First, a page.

Rugna isn’t one to shy away from shocking imagery, and When Evil Lurks makes that clear in spades. He puts its chief demon-infested subject in full visceral display; Uriel oozes and seeps in an early scene where Ruiz, Pablo and Jimmy try to get Uriel in the back of their truck. The corruption of the flesh may be typical possession fare, but Rugna and his team give it an uncomfortably tactile sense thanks to some nasty makeup effects and a drippy sound design.

And while Uriel quickly out of sight, he’s never out of mind as the violence that results from his infection is jaw-dropping on more than one occasion. No one is safe in Rugna’s brutal world, and to say he takes no prisoners is an understatement.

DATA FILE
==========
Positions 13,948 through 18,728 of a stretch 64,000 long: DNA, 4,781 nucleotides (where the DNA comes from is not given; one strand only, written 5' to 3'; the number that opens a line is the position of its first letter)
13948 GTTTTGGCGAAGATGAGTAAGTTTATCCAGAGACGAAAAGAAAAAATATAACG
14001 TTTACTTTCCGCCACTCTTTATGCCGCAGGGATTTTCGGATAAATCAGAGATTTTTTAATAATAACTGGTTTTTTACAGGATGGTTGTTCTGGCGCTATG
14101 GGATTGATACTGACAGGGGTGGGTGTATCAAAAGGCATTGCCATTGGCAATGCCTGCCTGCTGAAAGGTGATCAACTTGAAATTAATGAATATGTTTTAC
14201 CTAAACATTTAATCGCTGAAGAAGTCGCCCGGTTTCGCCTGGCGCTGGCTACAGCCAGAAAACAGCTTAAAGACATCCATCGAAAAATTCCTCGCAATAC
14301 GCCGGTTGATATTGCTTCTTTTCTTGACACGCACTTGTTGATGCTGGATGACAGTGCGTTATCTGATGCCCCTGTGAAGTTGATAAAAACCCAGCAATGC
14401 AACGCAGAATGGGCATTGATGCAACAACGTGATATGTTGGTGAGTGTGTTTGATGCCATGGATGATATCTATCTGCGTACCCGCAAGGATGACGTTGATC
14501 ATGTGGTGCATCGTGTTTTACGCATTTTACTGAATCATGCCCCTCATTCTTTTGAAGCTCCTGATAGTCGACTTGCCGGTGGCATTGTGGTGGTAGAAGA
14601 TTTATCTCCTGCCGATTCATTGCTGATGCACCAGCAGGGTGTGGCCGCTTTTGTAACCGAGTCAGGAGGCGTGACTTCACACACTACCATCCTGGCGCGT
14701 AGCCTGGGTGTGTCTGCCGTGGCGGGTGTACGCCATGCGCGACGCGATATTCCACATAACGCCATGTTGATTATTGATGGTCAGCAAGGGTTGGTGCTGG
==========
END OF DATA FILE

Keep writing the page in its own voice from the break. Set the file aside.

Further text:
That said, while When Evil Lurks has some absolutely shocking moments of brutality and gore, none of it seems gratuitous. A couple of moments are over the top, to be sure; one moment driving down a road is particularly skin crawling, for example. But each moment seems germane and even essential to what the story Rugna is telling and the world we’re seeing. The proceedings are bleak and heartless, but the violence never feels like it’s there just to be shocking.

There’s nothing particularly subtle in what Rugna is exploring here. The film speaks directly to the divide between the rural parts of the world and their urban counterparts; there is a lot of “them” laid out here, all the way down to Ruiz’s NIMBY attitude toward dumping of the infected in another location. The notion of evil spreading like a plague is fairly obvious as a stand-in as well, but the violent trappings allow the message to sink in without being hammered home. (Speaking of which, beware of hammers in this movie.)